“Let me Axe You About Using ‘Axe'”

“I’m sorry.  Did you mean to say you ‘asked‘ me a question?  Because ‘axe‘ is something you chop wood with.”

Ever hear that one?  There is a reason I ‘axe‘ this question of you.

We commonly hear that saying “axe” when you mean “ask” is bad grammar, is a sign of ignorance.  Is this true?  And what does the use of “axe” say about a person?

Continue reading

Why It Ain’t a Crime to Say “Ain’t”

” ‘Ain’t’ ain’t in the dictionary.”

Ever hear that one?  The colloquial phrase “ain’t” is typically a contracted variation of “am/is/are/was/were not”.

We commonly hear that “ain’t” is improper, is bad grammar, is a sign of ignorance.  Is this true?  And what does the use of “ain’t” say about us?

Conventionally, many people suppose that it is.  After all, in none of the preceding forms of “to be” that ends in the word combination “ain”.  Yet somehow we have ain’t.  This leaves us with the question, “how did this develop?”
Continue reading

Why There Ain’t Nothing Wrong With Double Negatives

“I didn’t do nothing,” is a double negative.  The words didn’t and nothing, both being negative, create a sentence in which there are two negatives, when it is otherwise assumed that the speaker meant to enforce a single negation: Nothing was done.

Is this an error?  Is this bad grammar?
Continue reading

Teach your child to speak right

The following is a clip from the documentary “American Tongues”

(beware of the use of a derogatory term, supported neither by myself nor, I imagine, the documentarians)

What’s your language prejudice?

When I was younger I had a lot.  A little bit against ebonics, but most against redneck talk.  I had friends who looked down on rurality and quaintness and so I did the same.

My dad swears up and down I used to correct his grammar a lot.  I don’t remember doing that.  What I did do was critique his pronunciation.  That’s phonetics, not grammar.  It did kill me when I was twelve and he would sit down at a Roanoke restaurant and say “weaww wa wah-er”.  The waitress would ask him to repeat, and he would switch to a slow, punctuated version of the same pronunciation: “We.  aww. wawn.  waher.”  At least, that’s how it sounded to me.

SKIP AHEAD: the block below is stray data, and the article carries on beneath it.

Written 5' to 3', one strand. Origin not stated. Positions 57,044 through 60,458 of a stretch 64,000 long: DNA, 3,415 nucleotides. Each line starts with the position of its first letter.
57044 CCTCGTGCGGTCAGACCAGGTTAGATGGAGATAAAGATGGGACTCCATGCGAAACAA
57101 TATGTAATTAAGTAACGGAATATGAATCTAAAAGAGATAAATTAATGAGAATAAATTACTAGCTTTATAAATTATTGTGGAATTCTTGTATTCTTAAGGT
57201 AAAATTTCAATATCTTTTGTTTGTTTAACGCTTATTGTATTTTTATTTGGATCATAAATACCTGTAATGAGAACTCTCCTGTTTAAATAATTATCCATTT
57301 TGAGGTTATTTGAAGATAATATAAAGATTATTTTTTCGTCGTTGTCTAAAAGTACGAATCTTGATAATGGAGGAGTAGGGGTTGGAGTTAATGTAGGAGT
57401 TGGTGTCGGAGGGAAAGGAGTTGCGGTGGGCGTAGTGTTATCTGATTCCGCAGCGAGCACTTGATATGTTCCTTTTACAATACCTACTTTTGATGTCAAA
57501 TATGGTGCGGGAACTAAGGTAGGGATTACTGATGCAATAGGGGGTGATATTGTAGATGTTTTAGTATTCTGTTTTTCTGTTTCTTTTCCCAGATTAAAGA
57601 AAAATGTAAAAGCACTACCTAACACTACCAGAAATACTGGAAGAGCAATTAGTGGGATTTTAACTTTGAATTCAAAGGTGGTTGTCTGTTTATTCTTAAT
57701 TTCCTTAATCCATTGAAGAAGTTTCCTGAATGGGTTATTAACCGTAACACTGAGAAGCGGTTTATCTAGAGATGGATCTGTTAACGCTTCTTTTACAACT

Now I’m much more tolerant of dialectical variation, thought I do recommend pronouncing your words according to your context, Dad.

But one thing I will teach my son is there is no “right English.”  The closest thing to a standard is only standardized because it is used by those in power.  It does not make you smarter.  And even the most notorious “errors”, such as “he be goin’ to the store,” operate based on certain rules.  Double negatives (“don’t have none”) were used by Chaucer, as were consonental metatheses (“Can I axe you a question”).  Is a person dumber or more likely to join a gang because they say “axe”, or are they actually intelligent enough to adapt to the practicality of our English-trained tongues placing the velar stop prior to the post-alveolar sibilant fricative?

So as a teacher I teach my students the same thing I’ll teach my son.  Learn to code switch.  Some people want you to wear a coat and a tie to certain functions.  Oblige them if you want to please them and get what you want from them.  If it insults your sense of self identity, don’t do it.  As a teacher I have to teach students how to writer “proper,” but it’s no more proper than their own tongue.

One of the miraculous gifts given to the apostles was the ability to speak in tongues.  They spoke and everyone understood.  They didn’t demand everyone learn Greek.  or Hebrew.  In fact, the language of the Bible is not the ritzy, “proper” Greek, but street Greek, barnyard Greek, the language of simple merchants and traders.  Then there’s the good book story of the “shibboleth”, where one Palestinian tribe slaughtered the other, using their inability to pronounce a syllable as an excuse.

How do you view people based on how they talk?  Do you judge them by their pronunciations, the grammatical rules to which they adhere, their colloquialisms?  Or do you consider instead the content of their words, whether they be hateful or considerate, wise or foolish, critically incisive or muddling?

What’s your language prejudice, and what does it say about you?  I submit that it tells me more about you than your own dialect does.  Ain’t no buts about it.